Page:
Before moving on, we make note of some basic facts regarding the relation and the predicate.
Proposition 2 (Basic Properties of ).

(reflexivity)

If , then and .

If and , then .

If and , then .
Proof.

The proof of reflexivity is by induction on . In the case , we proceed by cases on whether . If it is, deduce by rule . Otherwise, apply rule

The proof is by induction on the derivation of .

The proof is by induction on . In the case where , either or , but in either case part 2 of this proposition fulfills the premise of the induction hypothesis, from which the conclusion follows.

The proof is by induction on , using part 3 of this proposition in the cases for atoms and function types.
∎
Proposition 3 (Properties of ).

If then .

If and , then .

If and , then .

If and , then .

If , then .
Proof.

The proof is a straightforward induction on .

The proof is also a straightforward induction on .

The proof is a straightforward induction on .
∎
Next we turn to the subtyping inversion principle for function types. The idea is to generalize the rule with respect to the type on the right, allowing any type that contains a function type. The premises of are somewhat complex, so we package most of them into the following definition.
Definition 4 (factors).
We say factors if there exists some type such that , , , and .
Proposition 5 (Inversion Principle for Function Types).
If , , and , then factors .
Proof.
The proof is a straightforward induction on . ∎
3 Transitivity
The proof of transitivity relies on the following lemma, which is traditionally needed to prove the inversion principle for function types. However, it was not needed for our system because the rule is already quite close to the inversion principle. The lemma states that if every function type in A factors , then also factors .
Lemma 6.
If

for any , if and , then factors , and

,
then factors .
Proof.
The proof is by induction on .

Case is an atom. The statement is vacuously true.

Case is a function type. Then we conclude by applying the premise with and instantiated to and respectively.

Case . By the induction hypothesis for and for , we have that factors and so does . So there exists and such that , , , and similarly for . We need to show that factors . We choose the witness . Clearly we have and . Also, we have
and
Thus, we have that and , and this case is complete.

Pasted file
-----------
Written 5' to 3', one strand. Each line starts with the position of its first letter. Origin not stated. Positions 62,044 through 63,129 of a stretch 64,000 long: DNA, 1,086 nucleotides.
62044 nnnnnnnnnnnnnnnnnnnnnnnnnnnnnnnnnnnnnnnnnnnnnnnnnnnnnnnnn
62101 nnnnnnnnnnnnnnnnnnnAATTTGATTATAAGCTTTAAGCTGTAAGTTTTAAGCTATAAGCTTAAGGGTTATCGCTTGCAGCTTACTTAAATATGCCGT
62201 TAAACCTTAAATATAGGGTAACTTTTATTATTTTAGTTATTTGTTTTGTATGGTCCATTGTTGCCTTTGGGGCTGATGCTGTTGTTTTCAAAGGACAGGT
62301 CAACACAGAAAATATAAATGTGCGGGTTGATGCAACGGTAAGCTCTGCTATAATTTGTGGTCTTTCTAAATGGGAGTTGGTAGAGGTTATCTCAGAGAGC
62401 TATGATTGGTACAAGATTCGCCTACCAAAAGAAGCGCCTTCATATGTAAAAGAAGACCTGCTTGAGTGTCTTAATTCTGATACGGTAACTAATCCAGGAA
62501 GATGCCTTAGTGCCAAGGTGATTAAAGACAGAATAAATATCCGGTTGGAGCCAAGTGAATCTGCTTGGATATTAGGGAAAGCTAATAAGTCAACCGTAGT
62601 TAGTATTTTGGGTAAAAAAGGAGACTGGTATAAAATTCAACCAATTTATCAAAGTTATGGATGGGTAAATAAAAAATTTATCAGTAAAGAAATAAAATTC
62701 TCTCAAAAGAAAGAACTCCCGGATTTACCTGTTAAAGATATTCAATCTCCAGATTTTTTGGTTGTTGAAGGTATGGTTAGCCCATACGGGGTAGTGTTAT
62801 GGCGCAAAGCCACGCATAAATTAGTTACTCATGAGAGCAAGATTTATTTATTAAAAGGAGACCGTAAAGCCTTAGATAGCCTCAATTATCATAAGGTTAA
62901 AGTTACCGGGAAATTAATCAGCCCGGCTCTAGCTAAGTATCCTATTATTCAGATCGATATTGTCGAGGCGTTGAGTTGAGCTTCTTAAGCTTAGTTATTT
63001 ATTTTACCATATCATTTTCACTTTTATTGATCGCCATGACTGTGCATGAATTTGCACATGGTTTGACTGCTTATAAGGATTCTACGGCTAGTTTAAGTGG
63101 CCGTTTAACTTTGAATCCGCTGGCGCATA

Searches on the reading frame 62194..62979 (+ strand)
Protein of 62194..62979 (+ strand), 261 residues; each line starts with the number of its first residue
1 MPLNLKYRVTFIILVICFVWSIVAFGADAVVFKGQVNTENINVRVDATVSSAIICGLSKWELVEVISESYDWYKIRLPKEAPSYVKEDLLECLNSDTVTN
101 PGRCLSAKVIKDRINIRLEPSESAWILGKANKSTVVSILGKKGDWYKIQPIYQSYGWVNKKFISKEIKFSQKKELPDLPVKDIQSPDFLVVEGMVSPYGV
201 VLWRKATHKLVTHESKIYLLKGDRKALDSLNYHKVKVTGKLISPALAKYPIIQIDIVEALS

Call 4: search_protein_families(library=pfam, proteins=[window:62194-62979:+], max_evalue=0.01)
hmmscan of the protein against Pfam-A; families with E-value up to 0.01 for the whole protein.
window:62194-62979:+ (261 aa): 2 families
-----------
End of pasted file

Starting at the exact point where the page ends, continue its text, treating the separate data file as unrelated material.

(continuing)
∎
We now turn to the proof of transitivity, that if and , then . The proof is by wellfounded induction on the lexicographical ordering of the sum of the depths of and followed by the sum of the sizes of and . To be precise, we define this ordering as follows.
where is
and is
Theorem 7 (Transitivity of ).
If and , then .
Proof.
The proof is by wellfounded induction on the relation . We proceed by cases on the last rule applied in the derivation of .
 Case (refl)

We have . From the premise we immediately conclude that .
 Case (lb)
 Case (lb)
 Case (glb)

We have , , and . By the induction hypothesis, we have and , noting that because , , , and . We conclude by rule (glb).
 Case

So , , and there exists such that , , , and . From and , we have (Proposition 2 part 4). Thus, for any , factors (Proposition 5). We have satisfied the premises of Lemma 6, so factors . That means there exists such that , , , and . Then by the induction hypothesis, we have
noting that because and because . We conclude that by rule witnessed by .
 Case

We have and conclude by rule .
 Case

We have and . We conclude by rule .
∎
4 Equivalence with BCD Subtyping
Having proved (trans), we next prove and and then show that is equivalent to .
Lemma 8 ().
If and , then .
Proof.
Lemma 9 ().
Proof.
We consider the cases for whether or .
 Case and

Then and we conclude that by rule .
 Case and
 Case and
 Case and

Again we apply rule , but with witness .
∎
We require one more lemma.
Lemma 10.
.
Proof.
The proof is by induction on . ∎
Now for the proof of equivalence
2 A New Subtyping Judgment
Our new subtyping judgment relies on several auxiliary notions that help us avoid the use of ellipses, which we define in Figure 2. These include the and functions, the and predicates, and the relations and . The and functions return the domain or codomain if is a function type, respectively. If is an intersection , then is the intersection of the domain of and . If is an atom, is undefined. Likewise for . For example, if , then and . When or appears in lemma or theorem statement, we implicitly assume that is a type such that and are defined. The predicate identifies types that are equivalent to . The predicate identifies types that have in their codomain. The relation indicates whether is syntactically a part of . The relation holds when every part of is a part of . We say that contains if .
Proposition 1.
If , then and .
toptop